Fort Worth/Dallas Metro Area Leads in Requests to Block Information from General Public

After the Sharptown stock fraud scandal in the 1970s, Texas has made an effort to make as much information available to the public as possible. Now, however, officials in many different cities are requesting at increasingly higher rates to keep what would be public information private.
In Texas, the Texas Public Information Act requires in many cases that requests to block information from the general public need to be approved by the Texas Attorney General. City officials may request that such information, such as car accidents, police shootings, domestic violence, and child abuse, along with many other statistics, be kept from the public due to confidentiality concerns they believe need to be addressed. Not all of the requests are granted, and some are only partially granted, or that some of the information does need to be released to the public.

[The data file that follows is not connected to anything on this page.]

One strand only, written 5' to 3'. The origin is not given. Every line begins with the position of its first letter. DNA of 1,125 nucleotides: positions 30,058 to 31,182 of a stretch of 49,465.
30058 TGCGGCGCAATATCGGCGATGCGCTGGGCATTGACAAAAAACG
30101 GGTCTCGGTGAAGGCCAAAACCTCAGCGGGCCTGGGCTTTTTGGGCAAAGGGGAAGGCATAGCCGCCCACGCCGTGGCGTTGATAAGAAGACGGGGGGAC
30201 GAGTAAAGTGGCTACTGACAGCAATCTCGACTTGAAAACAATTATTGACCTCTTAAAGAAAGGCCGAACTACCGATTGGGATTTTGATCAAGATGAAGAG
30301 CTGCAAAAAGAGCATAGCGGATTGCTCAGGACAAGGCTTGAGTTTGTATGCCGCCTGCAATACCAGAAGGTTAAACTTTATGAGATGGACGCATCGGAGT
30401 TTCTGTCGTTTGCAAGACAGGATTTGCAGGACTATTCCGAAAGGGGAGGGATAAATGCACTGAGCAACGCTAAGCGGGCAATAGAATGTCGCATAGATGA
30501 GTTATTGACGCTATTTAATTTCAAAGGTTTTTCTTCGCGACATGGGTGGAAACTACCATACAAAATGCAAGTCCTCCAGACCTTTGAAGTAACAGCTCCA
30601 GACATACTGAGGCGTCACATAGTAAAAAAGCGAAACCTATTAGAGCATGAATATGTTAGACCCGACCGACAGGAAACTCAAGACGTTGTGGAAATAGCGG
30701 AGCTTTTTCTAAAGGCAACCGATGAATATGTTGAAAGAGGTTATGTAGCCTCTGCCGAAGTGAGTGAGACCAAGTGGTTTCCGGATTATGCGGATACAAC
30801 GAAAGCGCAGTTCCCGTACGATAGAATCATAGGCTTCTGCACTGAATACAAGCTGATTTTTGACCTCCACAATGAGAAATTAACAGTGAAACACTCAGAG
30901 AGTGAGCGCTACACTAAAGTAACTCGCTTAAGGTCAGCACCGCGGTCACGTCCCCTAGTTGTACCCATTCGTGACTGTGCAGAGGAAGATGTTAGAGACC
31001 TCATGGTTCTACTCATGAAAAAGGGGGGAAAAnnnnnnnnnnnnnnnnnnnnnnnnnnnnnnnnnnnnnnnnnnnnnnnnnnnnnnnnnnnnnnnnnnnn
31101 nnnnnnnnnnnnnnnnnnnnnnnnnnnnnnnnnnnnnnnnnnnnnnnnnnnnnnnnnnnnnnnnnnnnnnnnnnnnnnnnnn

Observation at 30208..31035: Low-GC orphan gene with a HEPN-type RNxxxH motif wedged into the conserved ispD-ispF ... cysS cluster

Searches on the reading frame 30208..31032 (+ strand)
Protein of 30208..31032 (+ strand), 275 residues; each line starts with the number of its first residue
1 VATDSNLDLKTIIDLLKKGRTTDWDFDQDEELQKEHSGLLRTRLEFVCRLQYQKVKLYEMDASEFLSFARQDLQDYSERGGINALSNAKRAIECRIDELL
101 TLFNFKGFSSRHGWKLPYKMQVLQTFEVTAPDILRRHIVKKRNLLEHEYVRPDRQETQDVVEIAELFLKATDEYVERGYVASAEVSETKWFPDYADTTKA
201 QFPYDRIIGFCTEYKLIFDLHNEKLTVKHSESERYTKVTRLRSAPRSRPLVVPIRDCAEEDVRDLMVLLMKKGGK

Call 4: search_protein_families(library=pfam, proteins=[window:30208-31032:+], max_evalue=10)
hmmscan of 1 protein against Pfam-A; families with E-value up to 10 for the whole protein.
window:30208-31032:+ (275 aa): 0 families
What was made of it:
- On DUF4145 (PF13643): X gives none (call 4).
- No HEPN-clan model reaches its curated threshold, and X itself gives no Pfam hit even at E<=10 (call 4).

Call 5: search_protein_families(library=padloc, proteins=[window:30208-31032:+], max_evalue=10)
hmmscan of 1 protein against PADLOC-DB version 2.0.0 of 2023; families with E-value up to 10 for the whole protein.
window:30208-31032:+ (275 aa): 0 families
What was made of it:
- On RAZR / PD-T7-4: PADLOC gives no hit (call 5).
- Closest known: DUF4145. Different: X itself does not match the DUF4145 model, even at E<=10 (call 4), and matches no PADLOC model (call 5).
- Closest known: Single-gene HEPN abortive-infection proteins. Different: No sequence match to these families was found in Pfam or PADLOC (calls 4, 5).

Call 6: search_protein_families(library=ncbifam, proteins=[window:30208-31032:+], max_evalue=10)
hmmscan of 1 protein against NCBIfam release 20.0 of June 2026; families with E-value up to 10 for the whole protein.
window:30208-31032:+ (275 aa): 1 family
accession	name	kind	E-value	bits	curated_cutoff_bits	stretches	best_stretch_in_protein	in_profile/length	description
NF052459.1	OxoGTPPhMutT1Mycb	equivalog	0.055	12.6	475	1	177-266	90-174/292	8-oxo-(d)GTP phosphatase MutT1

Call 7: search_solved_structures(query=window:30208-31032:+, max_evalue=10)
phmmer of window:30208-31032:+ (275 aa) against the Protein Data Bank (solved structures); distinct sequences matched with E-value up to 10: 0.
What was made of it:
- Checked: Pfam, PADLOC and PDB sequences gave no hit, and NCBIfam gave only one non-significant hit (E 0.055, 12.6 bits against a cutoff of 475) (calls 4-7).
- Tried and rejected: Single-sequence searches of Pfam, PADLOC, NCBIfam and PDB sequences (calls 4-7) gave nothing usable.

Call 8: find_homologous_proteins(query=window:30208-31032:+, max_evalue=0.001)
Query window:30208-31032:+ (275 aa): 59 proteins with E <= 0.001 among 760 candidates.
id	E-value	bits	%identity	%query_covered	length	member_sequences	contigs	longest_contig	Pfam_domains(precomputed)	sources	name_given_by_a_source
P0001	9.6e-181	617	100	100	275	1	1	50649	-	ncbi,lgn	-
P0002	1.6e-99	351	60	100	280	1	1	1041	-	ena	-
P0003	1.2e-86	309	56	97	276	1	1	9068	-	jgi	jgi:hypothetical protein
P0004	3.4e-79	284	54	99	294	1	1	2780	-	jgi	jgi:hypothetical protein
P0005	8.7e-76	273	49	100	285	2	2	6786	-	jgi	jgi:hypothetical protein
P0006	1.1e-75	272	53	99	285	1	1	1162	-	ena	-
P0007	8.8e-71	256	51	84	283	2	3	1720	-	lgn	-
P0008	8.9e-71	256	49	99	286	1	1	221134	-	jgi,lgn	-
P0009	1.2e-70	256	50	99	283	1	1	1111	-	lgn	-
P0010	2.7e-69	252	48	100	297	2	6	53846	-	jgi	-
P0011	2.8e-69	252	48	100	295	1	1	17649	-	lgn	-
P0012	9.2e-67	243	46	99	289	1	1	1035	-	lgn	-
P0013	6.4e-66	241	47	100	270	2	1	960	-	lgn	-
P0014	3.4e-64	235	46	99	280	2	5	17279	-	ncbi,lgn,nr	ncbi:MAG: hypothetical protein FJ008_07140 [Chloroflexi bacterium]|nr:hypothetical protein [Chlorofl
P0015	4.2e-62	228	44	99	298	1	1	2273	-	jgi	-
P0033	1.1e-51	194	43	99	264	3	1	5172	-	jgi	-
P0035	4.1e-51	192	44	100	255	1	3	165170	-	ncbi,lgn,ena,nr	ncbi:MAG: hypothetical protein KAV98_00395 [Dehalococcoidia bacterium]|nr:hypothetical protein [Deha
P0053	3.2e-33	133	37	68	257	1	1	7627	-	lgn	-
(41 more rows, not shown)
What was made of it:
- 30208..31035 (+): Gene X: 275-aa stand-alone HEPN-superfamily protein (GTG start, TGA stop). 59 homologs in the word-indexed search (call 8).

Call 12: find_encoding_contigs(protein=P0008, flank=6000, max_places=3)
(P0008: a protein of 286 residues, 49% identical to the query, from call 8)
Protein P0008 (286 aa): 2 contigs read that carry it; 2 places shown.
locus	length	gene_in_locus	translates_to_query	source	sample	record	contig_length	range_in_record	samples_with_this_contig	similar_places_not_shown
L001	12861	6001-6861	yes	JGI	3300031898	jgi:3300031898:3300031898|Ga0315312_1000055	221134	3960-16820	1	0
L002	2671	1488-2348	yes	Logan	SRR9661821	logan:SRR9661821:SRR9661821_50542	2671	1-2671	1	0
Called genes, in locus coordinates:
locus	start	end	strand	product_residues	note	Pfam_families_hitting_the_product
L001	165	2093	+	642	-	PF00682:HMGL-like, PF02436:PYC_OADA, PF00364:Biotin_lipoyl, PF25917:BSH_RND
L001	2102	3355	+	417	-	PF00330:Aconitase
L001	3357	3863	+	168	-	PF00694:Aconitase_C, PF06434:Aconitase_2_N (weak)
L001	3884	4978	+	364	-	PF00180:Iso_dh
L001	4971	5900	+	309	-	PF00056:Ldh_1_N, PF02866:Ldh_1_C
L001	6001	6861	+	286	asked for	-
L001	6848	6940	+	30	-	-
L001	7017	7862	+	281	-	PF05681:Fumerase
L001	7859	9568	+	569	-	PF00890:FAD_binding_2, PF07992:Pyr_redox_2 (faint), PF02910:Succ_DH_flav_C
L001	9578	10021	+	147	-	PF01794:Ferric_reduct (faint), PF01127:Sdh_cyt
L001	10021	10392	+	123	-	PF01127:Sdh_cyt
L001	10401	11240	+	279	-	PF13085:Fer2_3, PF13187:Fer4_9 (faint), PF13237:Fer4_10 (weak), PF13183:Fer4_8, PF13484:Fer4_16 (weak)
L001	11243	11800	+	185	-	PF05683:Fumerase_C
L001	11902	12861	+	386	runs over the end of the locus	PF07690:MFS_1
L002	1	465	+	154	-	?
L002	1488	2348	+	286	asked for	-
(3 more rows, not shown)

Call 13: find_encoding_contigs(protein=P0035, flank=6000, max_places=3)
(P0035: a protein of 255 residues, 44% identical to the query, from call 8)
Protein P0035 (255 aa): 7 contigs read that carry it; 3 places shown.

Cities are ranked by looking at how many requests are filed with the attorney general per 100,000 people living in the city. McKinney ranked number one for the number of requests they filed in 2011, with 324 requests per 100,000 residents. Six other metro cities made the top ten list, including Dallas and Fort Worth. Grand Prairie ranked 20th with a mere 6 requests per 100,000 people.
State officials are now questioning why there have been so many requests in recent years, and why the majority of these requests are coming from one metropolitan area. State officials are not happy with the situation, while city officials continue to defend their actions. Many city officials have reported that they would rather err on the side of caution in this situation.